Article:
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NYC probe looks at foster kids in drug trials

A New York City agency that put more than 400 HIV-positive foster children into clinical trials for AIDS drugs has asked for an review of the program after rights advocates said it amounted to exploitation.
/ Source: The Associated Press

A city agency that put more than 400 HIV-positive foster children into clinical trials for AIDS drugs has asked for an independent review of the program after children’s rights advocates said it amounted to exploitation.

John Mattingly, commissioner of the Administration for Children’s Services, said the inquiry would investigate whether the agency had the necessary permission from parents or guardians to include the children in the research from the late 1980s to 2001.

The agency stressed that it does not believe there were ethical lapses, but it wants to make sure the program’s policies were proper and had been strictly followed.

“If people in our community begin to feel we have done the things these fringe groups are saying, the community won’t be able to trust us to investigate abuse and neglect,” Mattingly said Friday.

The tests were approved by the National Institutes of Health and were conducted at some of the best-known hospitals in the city.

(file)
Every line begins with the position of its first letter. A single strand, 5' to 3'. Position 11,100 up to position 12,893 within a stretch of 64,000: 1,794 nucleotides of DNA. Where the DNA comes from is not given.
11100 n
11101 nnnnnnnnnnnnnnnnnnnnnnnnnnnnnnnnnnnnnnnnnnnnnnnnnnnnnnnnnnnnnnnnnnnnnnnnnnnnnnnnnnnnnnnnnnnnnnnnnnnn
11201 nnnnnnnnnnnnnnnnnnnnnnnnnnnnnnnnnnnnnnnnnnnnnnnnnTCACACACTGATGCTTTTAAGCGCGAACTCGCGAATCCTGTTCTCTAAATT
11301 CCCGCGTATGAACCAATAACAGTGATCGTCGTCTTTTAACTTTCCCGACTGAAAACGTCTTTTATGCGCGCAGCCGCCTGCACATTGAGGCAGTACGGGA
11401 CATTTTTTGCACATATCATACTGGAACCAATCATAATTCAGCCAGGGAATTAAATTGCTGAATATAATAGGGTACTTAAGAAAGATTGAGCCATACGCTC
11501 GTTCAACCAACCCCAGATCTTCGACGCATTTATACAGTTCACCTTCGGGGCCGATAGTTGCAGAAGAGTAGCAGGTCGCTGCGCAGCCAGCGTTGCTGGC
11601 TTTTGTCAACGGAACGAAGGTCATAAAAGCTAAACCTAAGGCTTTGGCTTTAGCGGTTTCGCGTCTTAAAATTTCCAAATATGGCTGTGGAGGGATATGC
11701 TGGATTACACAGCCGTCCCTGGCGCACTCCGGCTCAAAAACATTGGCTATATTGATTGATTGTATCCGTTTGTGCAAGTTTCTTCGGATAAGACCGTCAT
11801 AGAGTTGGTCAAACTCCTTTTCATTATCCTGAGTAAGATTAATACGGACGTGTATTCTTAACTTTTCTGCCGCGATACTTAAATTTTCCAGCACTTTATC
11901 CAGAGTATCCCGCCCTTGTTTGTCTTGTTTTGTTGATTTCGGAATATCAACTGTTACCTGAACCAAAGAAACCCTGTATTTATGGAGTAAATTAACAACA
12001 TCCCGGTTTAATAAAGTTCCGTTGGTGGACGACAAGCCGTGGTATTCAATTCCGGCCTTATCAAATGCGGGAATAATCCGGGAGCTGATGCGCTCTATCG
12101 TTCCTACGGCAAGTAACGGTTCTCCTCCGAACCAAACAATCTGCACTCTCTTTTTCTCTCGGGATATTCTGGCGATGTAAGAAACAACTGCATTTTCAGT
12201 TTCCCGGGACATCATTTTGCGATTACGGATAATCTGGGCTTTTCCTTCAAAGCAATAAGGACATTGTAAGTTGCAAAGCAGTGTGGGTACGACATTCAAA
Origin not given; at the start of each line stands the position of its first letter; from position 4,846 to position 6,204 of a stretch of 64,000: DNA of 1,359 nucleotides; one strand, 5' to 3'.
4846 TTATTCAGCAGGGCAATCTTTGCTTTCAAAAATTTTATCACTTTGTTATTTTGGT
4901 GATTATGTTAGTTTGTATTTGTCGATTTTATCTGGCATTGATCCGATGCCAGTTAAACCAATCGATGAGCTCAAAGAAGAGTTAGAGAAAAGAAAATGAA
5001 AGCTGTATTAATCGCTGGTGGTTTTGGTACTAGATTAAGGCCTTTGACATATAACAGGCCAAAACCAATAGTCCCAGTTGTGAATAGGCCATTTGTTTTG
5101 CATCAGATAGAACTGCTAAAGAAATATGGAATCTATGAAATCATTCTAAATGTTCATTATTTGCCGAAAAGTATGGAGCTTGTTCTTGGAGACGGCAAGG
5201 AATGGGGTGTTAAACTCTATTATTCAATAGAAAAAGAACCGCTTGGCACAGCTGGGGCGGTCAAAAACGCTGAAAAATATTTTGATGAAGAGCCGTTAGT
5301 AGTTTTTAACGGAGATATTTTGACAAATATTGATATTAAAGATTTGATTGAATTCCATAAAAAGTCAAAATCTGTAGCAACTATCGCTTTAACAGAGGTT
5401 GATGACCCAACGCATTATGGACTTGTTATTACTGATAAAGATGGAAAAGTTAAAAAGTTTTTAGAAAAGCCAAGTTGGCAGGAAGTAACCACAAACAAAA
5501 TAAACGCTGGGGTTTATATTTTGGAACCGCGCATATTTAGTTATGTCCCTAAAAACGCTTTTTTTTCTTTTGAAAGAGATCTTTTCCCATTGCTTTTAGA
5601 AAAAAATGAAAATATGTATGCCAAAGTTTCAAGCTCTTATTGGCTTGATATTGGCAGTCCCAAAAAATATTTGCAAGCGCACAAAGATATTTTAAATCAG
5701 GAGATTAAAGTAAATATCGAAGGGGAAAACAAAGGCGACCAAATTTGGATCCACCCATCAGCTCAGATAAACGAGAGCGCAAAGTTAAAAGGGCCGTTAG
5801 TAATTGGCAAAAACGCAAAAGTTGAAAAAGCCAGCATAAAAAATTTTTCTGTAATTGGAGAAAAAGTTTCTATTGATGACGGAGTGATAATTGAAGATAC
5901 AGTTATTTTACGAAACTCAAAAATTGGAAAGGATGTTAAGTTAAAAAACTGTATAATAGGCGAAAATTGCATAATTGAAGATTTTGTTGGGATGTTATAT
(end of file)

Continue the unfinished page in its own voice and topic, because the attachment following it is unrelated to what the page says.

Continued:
However, advocates like the Alliance for Human Research Protection have accused the agency of exploiting the children and subjecting them to medical harm.

'These children are devalued'
Vera Hassner Sharav, president of AHRP, questioned whether any review called for by the agency itself could be credible. She called for a federal investigation.

“These children are devalued,” she said, “and the city and state devalued them further.”

The Vera Institute of Justice, a nonprofit organization in New York, will conduct the inquiry. The group did not immediately respond to a call seeking comment Friday.

The ACS said around 465 HIV-positive children were enrolled in drug tests between 1988 and 2001, the majority before 1996. The tests were conducted to help determine what kind of drugs would combat HIV and AIDS in children.

The review also will examine whether the children fit the medical criteria to be included in the tests and if the enrollments were appropriate given the medical knowledge of the time, according to the ACS.

Mattingly said he did not believe that any children had died from their participation in the research.

He said investigators will try to find as many of the participating children as possible to assess their current medical condition, and the agency will also be reviewing records to see if there were more children who participated.